Why is my rabbit sleeping on its back?
You may come home one day to find your rabbit lying on its back and appearing frozen or sleeping. However, it is usually not something quite as peaceful as sleeping.
When a rabbit is frozen when you come home, it may have somehow landed on its back and become tranced.
When rabbits feel playful, they will usually jump around and kick. Sometimes, they may do little flips or twists in the air as well.
These tricks may not go well, or the rabbit may slip on something and end up on its back.
Other times, they may slip and fall, landing on their backs. When they do, they can become injured or get stuck in a trance state.
What if I find my rabbit lying on its back?
If you come home to find your rabbit lying on its back, it is best to be gentle with them. You don’t know what kind of injury they may have from landing on their back.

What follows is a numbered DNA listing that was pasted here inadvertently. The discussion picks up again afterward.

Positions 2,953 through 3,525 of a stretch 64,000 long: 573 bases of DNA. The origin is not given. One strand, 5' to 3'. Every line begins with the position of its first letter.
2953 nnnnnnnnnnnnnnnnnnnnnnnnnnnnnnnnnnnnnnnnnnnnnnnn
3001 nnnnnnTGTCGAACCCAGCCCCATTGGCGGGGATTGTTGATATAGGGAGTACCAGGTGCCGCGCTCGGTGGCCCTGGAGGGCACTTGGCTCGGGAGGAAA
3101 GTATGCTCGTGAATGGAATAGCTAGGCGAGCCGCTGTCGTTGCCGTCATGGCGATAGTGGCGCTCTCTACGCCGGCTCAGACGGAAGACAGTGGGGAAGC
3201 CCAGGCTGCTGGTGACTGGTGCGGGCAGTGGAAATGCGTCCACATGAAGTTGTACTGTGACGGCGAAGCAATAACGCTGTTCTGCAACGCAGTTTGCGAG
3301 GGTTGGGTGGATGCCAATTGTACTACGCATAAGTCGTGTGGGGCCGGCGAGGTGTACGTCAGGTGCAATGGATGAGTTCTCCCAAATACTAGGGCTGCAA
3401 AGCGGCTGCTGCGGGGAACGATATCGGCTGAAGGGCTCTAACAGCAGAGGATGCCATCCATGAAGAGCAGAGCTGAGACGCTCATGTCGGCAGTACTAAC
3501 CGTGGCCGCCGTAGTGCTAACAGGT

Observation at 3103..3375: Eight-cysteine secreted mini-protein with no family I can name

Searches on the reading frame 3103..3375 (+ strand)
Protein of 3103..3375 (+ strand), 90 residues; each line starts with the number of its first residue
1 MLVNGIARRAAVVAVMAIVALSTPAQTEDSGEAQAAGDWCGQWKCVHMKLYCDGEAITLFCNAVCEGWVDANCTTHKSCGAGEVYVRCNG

If you fear a spinal injury, try to move them as little as possible, and go to an emergency vet. If they just seem tranced, you will want to slowly help them get onto their feet.
Remember that they are frozen in place until they are moved, so they may be quick to jump as soon as they can.
You don’t want to have them in an awkward position or too high off the ground in case that occurs.
It is also possible that they become too stressed from the event. When this happens, help them get back to a sitting position and try to help them calm down.
You may also want to sit next to them and talk in a soothing voice if you two are bonded to let them know everything is alright.
Can I flip my rabbit onto its back?